UBIK: THE SCREENPLAY by Philip K. Dick, dust jacket by Dave McKean. Foreword by Tim Powers. Afterword by Tad Williams. Burton, MI; Subterranean Press; 2008. 1st edition hardcover.
Subterranean Press is proud to make Philip K. Dick's screenplay adaptation of one of his signature novels available for the first time in more than twenty years. Copies of the first edition of Ubik: the Screenplay now fetch more than $100 on the collector's market, when you can find them. In addition, the screenplay features an ending that differs markedly from that of the novel.
"Dick included far more parenthetical description and interpretation than can be standard for screenplays, and so we have here his considered, after-the-fact portraits of Glen Runciter, Ella Runciter, Joe Chip, Pat Conley, and Ubik itself. And too, with a facility that's scarce among novelists, he smoothly adapts his story to the wider, deeper ranges of the film medium. The Ubik 'ads' are much more effective as actual intrusions than as chapter headings, the soundtrack becomes a central element (and makes us wonder what music Dick would have chosen to complement some of his other novels), and he presents the dysfunctions in time and perception even more effectively when he imagines them enacted on a movie screen. In some ways, in fact, it almost seems as though we're getting a purer version of UBIK—something closer to the original conception than the text of the novel."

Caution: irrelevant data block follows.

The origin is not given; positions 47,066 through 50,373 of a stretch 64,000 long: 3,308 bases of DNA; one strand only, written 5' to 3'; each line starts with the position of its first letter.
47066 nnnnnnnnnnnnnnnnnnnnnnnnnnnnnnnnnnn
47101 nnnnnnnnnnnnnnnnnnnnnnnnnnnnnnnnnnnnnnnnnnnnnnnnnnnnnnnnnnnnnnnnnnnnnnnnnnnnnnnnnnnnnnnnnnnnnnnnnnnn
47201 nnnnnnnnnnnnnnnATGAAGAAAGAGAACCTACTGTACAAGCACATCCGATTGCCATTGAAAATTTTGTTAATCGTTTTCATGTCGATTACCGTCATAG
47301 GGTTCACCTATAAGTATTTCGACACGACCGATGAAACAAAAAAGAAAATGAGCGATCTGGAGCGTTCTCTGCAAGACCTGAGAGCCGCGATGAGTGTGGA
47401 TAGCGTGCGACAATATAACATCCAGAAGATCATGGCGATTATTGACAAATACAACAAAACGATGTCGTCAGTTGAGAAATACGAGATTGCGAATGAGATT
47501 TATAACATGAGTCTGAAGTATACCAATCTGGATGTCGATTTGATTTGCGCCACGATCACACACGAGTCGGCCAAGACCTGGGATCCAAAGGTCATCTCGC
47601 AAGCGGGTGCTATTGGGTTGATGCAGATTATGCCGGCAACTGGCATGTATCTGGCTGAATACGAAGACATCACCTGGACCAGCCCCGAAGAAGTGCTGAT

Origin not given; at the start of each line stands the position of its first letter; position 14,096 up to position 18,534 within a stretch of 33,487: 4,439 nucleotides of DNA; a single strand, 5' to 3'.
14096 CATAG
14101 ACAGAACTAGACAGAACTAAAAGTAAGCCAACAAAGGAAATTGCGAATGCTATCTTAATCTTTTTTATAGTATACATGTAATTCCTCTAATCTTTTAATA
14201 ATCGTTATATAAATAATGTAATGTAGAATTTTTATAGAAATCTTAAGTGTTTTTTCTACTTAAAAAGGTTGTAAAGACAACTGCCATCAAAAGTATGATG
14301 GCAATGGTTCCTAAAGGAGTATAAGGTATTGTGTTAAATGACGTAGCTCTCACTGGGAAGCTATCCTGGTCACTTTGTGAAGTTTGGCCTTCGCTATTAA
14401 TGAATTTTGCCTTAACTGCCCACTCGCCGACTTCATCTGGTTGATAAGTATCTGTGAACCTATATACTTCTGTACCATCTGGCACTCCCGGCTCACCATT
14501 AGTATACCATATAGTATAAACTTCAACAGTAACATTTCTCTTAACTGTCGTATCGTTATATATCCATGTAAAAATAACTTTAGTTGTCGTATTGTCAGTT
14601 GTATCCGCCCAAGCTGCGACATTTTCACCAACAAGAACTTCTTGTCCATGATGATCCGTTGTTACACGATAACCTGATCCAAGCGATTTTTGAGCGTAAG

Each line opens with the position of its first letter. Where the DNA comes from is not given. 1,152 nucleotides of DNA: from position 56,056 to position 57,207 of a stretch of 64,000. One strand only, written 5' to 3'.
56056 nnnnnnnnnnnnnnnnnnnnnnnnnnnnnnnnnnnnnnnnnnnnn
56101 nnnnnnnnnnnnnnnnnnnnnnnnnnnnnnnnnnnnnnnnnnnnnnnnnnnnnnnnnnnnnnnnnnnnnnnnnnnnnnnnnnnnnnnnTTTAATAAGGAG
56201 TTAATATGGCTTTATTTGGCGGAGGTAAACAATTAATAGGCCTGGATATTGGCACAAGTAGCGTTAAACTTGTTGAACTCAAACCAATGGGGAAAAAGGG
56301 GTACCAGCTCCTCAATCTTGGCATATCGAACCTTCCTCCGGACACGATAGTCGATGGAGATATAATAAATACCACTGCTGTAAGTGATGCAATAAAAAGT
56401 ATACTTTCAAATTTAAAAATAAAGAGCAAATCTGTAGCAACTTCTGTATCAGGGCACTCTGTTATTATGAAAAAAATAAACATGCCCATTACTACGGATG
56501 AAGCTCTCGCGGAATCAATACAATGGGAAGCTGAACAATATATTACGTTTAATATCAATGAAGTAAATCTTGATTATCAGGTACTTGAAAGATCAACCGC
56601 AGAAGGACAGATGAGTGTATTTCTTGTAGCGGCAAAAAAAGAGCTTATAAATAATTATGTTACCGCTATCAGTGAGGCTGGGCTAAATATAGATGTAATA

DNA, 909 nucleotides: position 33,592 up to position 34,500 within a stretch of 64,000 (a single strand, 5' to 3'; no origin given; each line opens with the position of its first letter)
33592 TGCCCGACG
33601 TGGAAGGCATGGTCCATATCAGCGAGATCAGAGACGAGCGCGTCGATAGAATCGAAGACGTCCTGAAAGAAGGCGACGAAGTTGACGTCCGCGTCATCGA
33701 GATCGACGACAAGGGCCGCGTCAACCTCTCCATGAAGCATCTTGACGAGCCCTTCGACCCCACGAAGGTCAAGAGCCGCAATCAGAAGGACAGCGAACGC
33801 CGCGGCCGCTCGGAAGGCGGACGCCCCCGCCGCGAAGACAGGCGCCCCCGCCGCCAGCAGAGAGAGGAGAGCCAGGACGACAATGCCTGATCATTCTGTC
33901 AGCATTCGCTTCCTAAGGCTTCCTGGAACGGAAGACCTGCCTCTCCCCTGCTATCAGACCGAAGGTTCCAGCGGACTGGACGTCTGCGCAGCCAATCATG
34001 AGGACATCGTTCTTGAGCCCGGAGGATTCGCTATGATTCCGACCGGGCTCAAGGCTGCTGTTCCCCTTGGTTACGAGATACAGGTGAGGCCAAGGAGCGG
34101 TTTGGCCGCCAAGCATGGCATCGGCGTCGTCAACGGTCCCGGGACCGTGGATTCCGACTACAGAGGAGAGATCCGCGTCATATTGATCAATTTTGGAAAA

-- Tim Powers, from his foreword
Trade: 1500 cloth bound hardcover copies.
From Green Man Review:
"The chance to watch a master trim down his work to what he considers the essentials for translation to another medium is not one to be dismissed lightly. By bringing the script back into publication after a more than twenty year hiatus, Subterranean is giving readers a rare and fascinating treasure."
"Ubik was one of the finest novels Philip K. Dick wrote, his distrust of reality put at the service of one of the most complex but fully realised plot structures he would ever devise. Yet if anything the screenplay, its alterations subtle but significant, is even better. So the reappearance of the screenplay, after more than 20 years, is welcome indeed."
Fine in fine dj.